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Volume 30, Issue 8
FDA urges manufacturers to seek fast approval of “high-need” generics and targeted therapies.
Since confirmation as FDA commissioner in May 2017, Scott Gottlieb has moved aggressively to deliver on promises to Congress and the public to promote innovation while also ensuring medical product safety and patient access to needed therapies. A top priority is to address the deadly opioid epidemic by reducing drug misuse and abuse and encouraging development of safer painkillers. Although FDA officials usually avoid involvement in drug pricing, Gottlieb has addressed the issue head-on, mapping out strategies to accelerate development of competitive generic drugs and biosimilars, as well as initiatives to bring more life-saving therapies to patients.
In addition to these high-profile initiatives, FDA faces the considerable task of implementing the 21st Century Cures legislation. The new law sets tight deadlines for issuing guidance documents, reports, and regulations and for holding public meetings with stakeholders to devise and revise key programs for product development. Cures Act provisions call on FDA to better coordinate the review of combination products and establish a framework for approving regenerative therapies and accelerating the development and approval of critical medicines.
In his first months on the job, Gottlieb also had to overcome administrative hurdles, such as negotiating an exemption for FDA from the administration’s federal hiring freeze. And it appears that Congress will provide a reasonable budget for FDA by ignoring the White House’s proposal to slash agency appropriations and greatly increase user fees. FDA will need considerable resources to accomplish all the goals within the timeframes set by Gottlieb’s multiple action plans.
First on the agenda is the imperative to curb excess prescribing and distribution of powerful opioids and to produce safer alternative pain therapies. To this end, FDA is collaborating with the National Institutes of Health and industry to speed the development of non-addictive analgesics, effective overdose reversal interventions, and better diagnostics that can prevent death from overdose.
At the same time, FDA is examining more closely whether opioids with abuse-deterrent features (ADFs), which FDA has encouraged manufacturers to devise, are effective in resisting misuse or actually aggravate overdosing. In June 2017, FDA urged Endo Pharmaceuticals to pull Opana ER from the market (which the company did in July 2107) due to evidence that abusers merely shifted from snorting the reformulated product to injecting it, igniting outbreaks of HIV, hepatitis C, and a serious blood disorder.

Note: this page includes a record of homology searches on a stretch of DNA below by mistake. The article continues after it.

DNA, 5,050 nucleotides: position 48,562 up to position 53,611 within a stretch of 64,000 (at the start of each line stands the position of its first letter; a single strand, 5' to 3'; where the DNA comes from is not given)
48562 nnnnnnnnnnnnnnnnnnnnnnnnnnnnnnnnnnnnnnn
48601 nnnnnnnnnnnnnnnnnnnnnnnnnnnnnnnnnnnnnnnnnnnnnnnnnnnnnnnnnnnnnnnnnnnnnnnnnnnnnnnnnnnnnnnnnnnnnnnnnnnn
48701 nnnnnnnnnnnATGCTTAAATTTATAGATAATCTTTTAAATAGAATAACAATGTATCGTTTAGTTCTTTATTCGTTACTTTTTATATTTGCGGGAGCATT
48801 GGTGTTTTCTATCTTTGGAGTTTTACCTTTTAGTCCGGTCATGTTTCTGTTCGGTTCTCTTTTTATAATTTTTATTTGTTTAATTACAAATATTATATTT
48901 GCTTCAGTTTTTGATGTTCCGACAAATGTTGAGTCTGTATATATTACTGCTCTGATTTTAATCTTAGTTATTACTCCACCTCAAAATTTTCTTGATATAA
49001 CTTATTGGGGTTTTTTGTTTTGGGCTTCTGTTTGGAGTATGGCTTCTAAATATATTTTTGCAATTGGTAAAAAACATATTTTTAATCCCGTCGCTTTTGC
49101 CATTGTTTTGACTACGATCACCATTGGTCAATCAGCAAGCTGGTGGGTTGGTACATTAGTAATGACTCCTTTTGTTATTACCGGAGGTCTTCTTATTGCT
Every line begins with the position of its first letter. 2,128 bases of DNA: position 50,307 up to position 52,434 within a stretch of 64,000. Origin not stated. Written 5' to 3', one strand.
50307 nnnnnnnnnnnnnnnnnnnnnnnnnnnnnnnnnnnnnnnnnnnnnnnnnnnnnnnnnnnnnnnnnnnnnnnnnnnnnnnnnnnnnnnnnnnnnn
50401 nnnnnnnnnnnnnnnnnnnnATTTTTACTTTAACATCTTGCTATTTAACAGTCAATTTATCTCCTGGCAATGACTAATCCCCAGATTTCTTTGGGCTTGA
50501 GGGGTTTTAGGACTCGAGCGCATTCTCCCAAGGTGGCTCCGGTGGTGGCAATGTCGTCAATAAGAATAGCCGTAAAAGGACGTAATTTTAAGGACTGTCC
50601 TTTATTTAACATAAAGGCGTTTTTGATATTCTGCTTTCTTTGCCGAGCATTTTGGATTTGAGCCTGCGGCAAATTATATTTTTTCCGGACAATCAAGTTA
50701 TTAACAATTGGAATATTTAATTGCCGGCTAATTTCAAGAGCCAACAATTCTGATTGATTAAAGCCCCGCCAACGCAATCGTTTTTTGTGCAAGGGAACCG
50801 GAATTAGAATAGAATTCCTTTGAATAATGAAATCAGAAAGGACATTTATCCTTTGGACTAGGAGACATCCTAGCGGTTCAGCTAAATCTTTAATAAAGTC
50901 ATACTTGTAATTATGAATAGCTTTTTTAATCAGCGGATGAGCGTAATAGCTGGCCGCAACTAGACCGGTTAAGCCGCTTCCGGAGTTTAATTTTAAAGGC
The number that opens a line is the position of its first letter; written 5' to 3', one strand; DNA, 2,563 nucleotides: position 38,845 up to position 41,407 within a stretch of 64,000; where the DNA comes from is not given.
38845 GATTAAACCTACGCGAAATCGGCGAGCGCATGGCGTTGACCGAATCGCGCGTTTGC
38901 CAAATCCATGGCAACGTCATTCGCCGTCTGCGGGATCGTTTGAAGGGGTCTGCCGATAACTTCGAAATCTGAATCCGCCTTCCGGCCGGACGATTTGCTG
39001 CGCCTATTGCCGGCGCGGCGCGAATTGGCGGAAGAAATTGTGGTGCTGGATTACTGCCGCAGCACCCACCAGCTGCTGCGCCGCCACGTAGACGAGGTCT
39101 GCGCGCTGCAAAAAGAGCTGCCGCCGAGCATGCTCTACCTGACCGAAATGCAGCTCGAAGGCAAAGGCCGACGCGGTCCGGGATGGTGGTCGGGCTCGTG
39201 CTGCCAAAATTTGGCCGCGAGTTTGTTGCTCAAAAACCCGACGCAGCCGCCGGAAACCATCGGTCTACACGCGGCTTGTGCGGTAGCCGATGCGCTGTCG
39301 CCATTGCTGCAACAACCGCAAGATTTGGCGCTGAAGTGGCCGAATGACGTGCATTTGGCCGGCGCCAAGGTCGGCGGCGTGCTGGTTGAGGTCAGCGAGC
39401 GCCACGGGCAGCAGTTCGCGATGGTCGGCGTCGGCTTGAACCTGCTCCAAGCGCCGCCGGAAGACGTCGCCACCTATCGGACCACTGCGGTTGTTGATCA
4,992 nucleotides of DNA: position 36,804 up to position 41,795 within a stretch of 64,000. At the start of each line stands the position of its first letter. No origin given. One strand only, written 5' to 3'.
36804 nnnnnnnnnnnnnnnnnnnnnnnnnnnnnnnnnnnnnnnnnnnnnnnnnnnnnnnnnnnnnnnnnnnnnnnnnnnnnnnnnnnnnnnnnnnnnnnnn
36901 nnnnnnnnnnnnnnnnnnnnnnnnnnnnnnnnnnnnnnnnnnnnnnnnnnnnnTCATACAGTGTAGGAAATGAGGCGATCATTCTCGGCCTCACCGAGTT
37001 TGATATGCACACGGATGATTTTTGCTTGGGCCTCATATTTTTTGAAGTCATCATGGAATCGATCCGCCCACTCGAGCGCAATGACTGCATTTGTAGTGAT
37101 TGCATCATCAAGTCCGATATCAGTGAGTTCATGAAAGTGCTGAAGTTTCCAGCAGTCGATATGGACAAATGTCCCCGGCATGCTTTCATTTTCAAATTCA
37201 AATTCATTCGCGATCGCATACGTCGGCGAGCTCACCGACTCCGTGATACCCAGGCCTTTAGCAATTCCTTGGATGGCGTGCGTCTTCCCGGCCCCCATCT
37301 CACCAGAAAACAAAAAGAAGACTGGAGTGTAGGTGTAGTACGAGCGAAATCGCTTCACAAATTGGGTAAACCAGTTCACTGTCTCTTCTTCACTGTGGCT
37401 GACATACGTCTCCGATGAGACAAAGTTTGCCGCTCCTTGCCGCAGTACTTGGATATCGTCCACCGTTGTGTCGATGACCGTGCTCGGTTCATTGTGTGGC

Agency officials are weighing the removal of additional ADFs and examining strategies for evaluating their safety. At a public workshop in July 2017, experts discussed what data and analytical methods could best assess these products, as outlined in an FDA issues paper (1). A new Opioid Policy Steering Committee, headed by FDA Deputy Commissioner Rachel Sherman, is examining whether FDA reviewers sufficiently consider risk of abuse during the evaluation of new pain medicines, along with the adequacy of current dosing recommendations and label information, and whether mandatory education of healthcare professionals is needed to ensure appropriate opioid prescribing (2).
Instead of permitting broader import of cheaper medicines from abroad to expand access to less costly therapies, Gottlieb looks to speed more competitive generic drugs and biosimilars to market. For example, FDA officials say they expect interchangeable biosimilars to appear within two years, following publication of guidance on how to test and develop such products (3). FDA had approved five biosimilars as of June 1, 2017, and manufacturers were developing 66 additional therapies.
Furthermore, a Drug Competition Action Plan outlines strategies for accelerating the review and approval of “high-need,” priority generics and for addressing concerns about brands using Risk Evaluation and Mitigation Strategies (REMS) to block the development of new generic competitors (4). Gottlieb scheduled a public meeting in July 2017 to examine whether innovator firms were gaming FDA rules to block generic-drug sponsors from access to samples needed for bioequivalence testing of abbreviated new drug applications (ANDAs). A related issue is the struggle to negotiate single shared REMS programs for marketing high-risk brand and generic therapies. At the recent meeting, FDA experts heard recommendations from manufacturers and other parties on how to revise the REMS program to halt anticompetitive behavior without undermining new drug development. FDA is accepting comments on these issues through mid-September, and Commissioner Gottlieb is exploring with members of Congress what legislative change is needed in this area and what issues FDA can address with existing authorities.